CoC Playtest Feedback 1- Public Enemies #1

Got together with 2 other friends today and we played the first session of the Playtest Packet, Caves of Chaos. Since there were only 2 players they each played 1 character apiece... Because. So my players chose the the Elf Wizard, and named him Kayden Broadcloak and the other choose the halfing rogue, who goes by Bearfoot. 

To make a long story short, with civil war breaking out in the land of Dolven, the lesser-lord Sebastian Small looks to hiring what help he can to assist in keeping the King's peace safe from the likes of the evil residents of a twisted labyrinth known as the Caves of Chaos. With all the sell swords moving westward to seek employment in the battle-proper against the aggressor, the High Lord Tyren of Neverspring, there are many prospects of adventure and far fewer willing or able to take them. And thus Broadcloak and Bearfoot are hired to clear, or at the least contain, the beastly creatures of the caves.

Let me tell you just a wizard and a rogue get into so much trouble its dumb but hilarious. But on to the hard stuff.

The system does work, albeit in its own simple yet familiar way. While not mind blowing there are something s that my players did appreciate and other things that we all found confusing.

The Good: 
 -Advantage and disadvantage: As a mechanic this bonus or penalty is quite powerful.  Nothing seems to be better than having advantage because the idea of another roll with the best result used is that much more exciting and powerful. 

- Backgrounds/Themes: My players, as do I, appreciate the bonuses given by these aspects of the characters. The player who played the wizard especially loved the role play opportunities introduced by the non-combat bonuses granted by the backgrounds.

-The Caves of Chaos: Not exactly part of the rules, but a very well put together full-monte run of classic dungeon crawl while also being a living breathing environment allowing for free-roam and drastic change. I came...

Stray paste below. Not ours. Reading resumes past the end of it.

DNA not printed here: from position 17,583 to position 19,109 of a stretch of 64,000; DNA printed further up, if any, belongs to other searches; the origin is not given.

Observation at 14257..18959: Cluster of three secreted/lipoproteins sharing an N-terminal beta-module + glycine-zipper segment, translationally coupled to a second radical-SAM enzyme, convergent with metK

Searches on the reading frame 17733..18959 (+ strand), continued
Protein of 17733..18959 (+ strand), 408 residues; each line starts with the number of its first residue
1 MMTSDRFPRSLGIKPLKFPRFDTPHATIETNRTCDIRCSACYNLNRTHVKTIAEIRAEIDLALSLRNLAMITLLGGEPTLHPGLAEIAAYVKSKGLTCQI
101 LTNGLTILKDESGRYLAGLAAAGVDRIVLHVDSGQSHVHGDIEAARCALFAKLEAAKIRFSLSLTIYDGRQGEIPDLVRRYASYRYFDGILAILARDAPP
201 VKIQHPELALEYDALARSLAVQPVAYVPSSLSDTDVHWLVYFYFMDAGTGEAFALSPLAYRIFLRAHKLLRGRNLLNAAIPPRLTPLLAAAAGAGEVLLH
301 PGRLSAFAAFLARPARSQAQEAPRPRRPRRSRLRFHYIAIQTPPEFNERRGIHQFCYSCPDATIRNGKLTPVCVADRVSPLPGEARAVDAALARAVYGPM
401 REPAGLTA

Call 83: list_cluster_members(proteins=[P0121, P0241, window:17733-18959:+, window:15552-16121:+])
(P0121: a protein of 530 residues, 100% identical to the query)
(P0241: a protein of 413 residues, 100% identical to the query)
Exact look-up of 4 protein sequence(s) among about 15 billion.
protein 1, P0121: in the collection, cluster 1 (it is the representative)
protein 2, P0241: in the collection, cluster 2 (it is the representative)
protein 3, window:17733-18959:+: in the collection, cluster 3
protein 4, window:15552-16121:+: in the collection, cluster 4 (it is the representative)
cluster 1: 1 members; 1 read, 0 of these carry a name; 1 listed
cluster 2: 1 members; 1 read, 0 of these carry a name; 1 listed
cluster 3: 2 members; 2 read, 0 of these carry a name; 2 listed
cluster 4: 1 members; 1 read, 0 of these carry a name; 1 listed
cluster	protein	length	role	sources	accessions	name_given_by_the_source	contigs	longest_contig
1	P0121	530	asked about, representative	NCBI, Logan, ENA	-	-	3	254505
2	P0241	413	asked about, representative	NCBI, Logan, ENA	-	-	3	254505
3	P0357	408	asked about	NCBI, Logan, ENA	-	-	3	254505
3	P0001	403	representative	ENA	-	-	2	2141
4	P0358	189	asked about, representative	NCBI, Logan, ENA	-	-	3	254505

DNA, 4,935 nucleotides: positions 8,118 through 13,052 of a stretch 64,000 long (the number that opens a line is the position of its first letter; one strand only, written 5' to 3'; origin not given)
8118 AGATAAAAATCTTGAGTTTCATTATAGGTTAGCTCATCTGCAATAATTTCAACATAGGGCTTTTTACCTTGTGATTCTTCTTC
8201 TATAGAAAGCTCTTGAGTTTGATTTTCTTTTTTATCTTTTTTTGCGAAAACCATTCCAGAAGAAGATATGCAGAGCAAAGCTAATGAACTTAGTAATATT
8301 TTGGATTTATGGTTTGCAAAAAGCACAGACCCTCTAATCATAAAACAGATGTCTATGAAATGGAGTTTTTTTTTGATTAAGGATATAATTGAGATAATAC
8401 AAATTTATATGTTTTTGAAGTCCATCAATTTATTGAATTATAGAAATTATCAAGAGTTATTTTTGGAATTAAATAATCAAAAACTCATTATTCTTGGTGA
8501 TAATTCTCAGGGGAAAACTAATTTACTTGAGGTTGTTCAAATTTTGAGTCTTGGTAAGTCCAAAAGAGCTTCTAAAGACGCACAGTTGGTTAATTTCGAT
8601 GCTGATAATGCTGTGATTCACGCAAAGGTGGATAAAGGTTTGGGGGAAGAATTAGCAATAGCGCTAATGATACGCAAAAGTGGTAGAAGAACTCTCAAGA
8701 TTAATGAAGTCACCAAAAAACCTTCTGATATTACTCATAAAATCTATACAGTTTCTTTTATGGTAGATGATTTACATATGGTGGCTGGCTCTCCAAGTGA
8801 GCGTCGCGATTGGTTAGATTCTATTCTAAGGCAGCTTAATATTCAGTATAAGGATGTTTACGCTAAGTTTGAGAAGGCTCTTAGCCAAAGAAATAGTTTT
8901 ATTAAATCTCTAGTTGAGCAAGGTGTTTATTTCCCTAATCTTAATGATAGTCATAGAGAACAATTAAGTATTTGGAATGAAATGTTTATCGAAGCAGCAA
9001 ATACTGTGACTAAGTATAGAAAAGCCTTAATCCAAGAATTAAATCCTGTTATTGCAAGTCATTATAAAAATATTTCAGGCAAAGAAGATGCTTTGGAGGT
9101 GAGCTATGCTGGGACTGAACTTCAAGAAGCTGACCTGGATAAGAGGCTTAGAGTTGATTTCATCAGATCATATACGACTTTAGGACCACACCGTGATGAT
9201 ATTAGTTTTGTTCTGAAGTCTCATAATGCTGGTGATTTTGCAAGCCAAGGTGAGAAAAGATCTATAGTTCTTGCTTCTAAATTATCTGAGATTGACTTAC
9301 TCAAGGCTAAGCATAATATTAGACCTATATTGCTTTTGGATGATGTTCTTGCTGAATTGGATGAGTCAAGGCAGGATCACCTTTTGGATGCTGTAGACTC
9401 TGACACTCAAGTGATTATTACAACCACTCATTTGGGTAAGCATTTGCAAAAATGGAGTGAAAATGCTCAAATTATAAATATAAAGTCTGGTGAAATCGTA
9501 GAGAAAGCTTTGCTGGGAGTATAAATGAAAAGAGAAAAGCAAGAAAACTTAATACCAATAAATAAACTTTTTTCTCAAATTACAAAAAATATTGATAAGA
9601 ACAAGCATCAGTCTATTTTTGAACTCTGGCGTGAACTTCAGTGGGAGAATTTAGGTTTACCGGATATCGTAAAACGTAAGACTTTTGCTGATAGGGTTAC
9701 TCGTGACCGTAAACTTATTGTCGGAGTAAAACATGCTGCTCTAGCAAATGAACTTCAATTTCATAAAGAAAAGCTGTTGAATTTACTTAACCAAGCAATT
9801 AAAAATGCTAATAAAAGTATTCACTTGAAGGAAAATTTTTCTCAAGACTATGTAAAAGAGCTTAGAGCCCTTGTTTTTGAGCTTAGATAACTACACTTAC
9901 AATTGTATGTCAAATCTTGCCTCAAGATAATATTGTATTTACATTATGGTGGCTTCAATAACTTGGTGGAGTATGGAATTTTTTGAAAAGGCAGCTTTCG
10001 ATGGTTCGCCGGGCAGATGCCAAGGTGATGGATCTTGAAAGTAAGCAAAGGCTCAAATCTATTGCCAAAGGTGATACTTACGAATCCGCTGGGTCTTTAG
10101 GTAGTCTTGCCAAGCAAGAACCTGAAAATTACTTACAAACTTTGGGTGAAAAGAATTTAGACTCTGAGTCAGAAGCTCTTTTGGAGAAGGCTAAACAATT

The Bad:
-Weapon damage on the halfing rogue: What is happening? The sling on the sheet does a 1d8 for damage while the sling listed under weapons in the "book" deals 1d6. But just when you think that info is safe to go on, the sling in the books has the range listed for 30/120... So the sling can used to attack  someone 30ft away without penalty  but you're at disadvantage when attacking someone, oh say, 97ft away. But I guess if the rogue is hidden its no penalty at all so the rogue snipes people with rocks? Obviously some typos have slipped through the grasp of the devs. Not a big deal, but either way what the hell is happening? lolololol?

Other than that still got my eyes peeled for weirdness in the rules. Nothing too crazy has stood out just yet.

Overall:
Very rules light, easy as pie to run and play. My players and myself being very familiar with 3.5/Pathfinder found picking up and going no time at all. While the simplicity was nice we look forward to more material as to the inner workings of character generation.

The party:
The wizard and rogue went round making trouble with the orcs, kobolds, and the undead. The kobolds felt the sting most of all as they lost the most numbers in an all-out confrontation and then some of their numbers kited away with hit&run/ambush tactics. While they managed to escape, the duo will soon find that they have kicked a wasp's nest. And that wasp nest is filled with kobolds. Lots and lots of kobolds.

To be continued in CoC Playtest Feedback 2. 
Lots-O-RPG's Played: D&D (Advanced 2nded, 3.0, 3.5, 4thed & Pathfinder), StarWars (RCR & Saga), Scion, Shadowrun (4thed), Call of Cthulhu (Original % & d20), Warhammer, BESM (d20-3.5 compatable), Fudge (Fudge on the fly variant).